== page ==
There are black stones or meteorites associated with Goddess sculptures worldwide such as Diana/Artemis at Ephesus. She is a Starmaiden and many legends tell of how the divine woman, such as Asht’art of the Phoenecians at Byblos in the Near East fell into a sacred lake from the sky as a flaming, whirling ball of light and fire. The “dark holes” in space might be entrances or gateways, the birth channel, to other universes. She is both the divine light and she is radiant and pulsating black light. She is infinite space. She is the She-serpent, Kundalini of invisible fire. I “saw” the radiant black light as my son was born and it changed my life forever.

Without the sense of being one in a long line of women active and surviving through the millennia, I would probably have gone out of my mind with anger and loneliness as well as grief at what we women of today have lost.

I spent two years in Sweden, 1965-67, working with the Vietnam movement, which brought me into working relationships with radical leftwing artists and black awareness artists, one of whom became the father of my young son born in 1970.

“God Giving Birth” was persecuted during the Arts Council sponsored arts festival in St. Ives in 1970 and then in London at Swiss Cottage library. In 1973 we had a pioneering collective women’s art show that we called “5 women artists – Images of Womanpower”. This was when I nearly ended up in Court on the charge of “obscenity and blasphemy”. It was fundamentalist Christians who instigated this. Many years later I had the satisfaction of carrying a black and white poster of my painting into Bristol cathedral as part of a women’s action. The year was 1993 and we were holding a national women’s conference in Bristol organised around opposing racism and to Break the Tabus/Breaking the silence and the chains that bind us. We were Ama Mawu, the Bristol women’s spirituality and Politics group. We had set the date for the end of Patriarchy and were intent on celebrating it on Silbury mound, Earth’s pregnant belly, in the Lammas August full moon. We believed in making our dreams become realities.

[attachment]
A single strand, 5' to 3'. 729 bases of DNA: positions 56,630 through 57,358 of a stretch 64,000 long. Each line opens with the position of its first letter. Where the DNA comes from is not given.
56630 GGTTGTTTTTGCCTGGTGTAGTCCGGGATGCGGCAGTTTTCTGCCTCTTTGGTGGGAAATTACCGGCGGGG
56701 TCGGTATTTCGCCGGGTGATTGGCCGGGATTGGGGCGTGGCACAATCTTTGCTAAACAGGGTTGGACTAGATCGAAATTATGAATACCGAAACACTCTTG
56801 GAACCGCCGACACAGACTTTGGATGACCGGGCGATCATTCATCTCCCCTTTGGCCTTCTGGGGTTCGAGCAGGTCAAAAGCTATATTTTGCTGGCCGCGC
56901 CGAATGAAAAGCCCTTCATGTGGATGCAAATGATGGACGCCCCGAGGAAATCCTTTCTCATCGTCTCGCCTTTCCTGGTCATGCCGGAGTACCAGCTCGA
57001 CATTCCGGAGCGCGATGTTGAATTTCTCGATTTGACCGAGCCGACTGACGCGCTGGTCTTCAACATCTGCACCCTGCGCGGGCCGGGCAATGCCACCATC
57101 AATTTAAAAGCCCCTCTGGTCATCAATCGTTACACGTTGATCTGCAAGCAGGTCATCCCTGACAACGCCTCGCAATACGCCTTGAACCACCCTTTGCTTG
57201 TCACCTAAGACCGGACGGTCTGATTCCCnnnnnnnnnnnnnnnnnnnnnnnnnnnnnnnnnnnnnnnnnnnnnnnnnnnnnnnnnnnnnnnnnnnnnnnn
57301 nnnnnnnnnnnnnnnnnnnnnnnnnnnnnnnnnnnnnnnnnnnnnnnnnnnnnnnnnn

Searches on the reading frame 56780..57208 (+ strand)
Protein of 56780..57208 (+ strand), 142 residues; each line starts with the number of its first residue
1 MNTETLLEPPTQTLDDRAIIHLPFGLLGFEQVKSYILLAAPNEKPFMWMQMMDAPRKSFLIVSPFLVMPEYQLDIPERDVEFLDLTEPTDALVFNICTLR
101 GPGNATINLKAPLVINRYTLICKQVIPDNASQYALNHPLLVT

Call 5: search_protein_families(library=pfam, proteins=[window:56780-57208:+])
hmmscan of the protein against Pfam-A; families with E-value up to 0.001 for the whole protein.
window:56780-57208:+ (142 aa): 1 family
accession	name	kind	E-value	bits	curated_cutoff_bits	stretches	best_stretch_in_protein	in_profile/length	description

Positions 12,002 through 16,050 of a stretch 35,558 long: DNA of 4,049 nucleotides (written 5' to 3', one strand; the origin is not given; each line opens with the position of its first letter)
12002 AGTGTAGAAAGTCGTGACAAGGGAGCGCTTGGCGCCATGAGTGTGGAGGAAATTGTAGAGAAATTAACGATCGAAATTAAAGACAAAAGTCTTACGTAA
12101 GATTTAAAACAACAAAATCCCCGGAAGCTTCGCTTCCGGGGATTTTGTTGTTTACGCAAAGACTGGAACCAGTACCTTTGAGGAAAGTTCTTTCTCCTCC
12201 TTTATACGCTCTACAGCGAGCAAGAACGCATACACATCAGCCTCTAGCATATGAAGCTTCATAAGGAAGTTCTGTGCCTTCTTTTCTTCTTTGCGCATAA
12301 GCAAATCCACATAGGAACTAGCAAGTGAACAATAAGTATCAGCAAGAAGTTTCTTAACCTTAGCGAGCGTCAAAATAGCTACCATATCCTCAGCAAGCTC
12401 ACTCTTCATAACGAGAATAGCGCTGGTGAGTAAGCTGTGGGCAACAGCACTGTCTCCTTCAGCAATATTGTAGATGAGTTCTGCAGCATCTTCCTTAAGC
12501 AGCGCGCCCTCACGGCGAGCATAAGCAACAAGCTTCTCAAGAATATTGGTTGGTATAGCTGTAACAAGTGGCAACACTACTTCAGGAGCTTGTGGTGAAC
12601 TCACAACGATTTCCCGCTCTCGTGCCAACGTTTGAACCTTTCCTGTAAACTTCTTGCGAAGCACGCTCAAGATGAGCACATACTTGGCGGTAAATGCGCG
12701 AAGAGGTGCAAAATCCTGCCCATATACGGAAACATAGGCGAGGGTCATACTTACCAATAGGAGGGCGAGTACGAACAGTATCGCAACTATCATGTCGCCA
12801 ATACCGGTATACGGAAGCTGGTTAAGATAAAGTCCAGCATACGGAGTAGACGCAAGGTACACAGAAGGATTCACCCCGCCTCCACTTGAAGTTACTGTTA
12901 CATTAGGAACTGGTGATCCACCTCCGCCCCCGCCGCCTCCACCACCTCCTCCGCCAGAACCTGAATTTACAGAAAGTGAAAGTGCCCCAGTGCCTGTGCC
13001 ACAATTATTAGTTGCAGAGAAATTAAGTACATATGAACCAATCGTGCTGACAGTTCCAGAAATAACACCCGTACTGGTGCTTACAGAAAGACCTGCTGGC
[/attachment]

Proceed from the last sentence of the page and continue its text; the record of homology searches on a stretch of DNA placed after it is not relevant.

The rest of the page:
In fact I had for thirty years harboured a waking dream that I wished to walk into a cathedral or church during mass to tell the priest or bishop that he and the church blasphemes against the Mother and to remind the congregation of the three hundred years of witch-hunts that took place in Europe not so long ago. Neither the Catholic nor the Protestant churches have ever apologised in public for their genocide of women, the wise women of old. Well... now years later (1993) there was a group of fifteen or so women from this conference who were unafraid and courageous and wanted to do the action with me. We walked into Bristol Cathedral during mass on Sunday and lined up in front of the high altar. After a debate between me and the Dean of Bristol, we insisted on singing all the verses of “Burning Times” to the congregation. It was extraordinary and cathartic and real and scary we broke a major taboo by what we did and we refused to remain silent. If I hadn’t done God Giving Birth, this action would not have happened.

The painting was bought in 1994 by the Women’s Arts Museum (Museum Anna Nordlander) in Skelleftea in the north of Sweden where it is an important part of their collection of women’s art.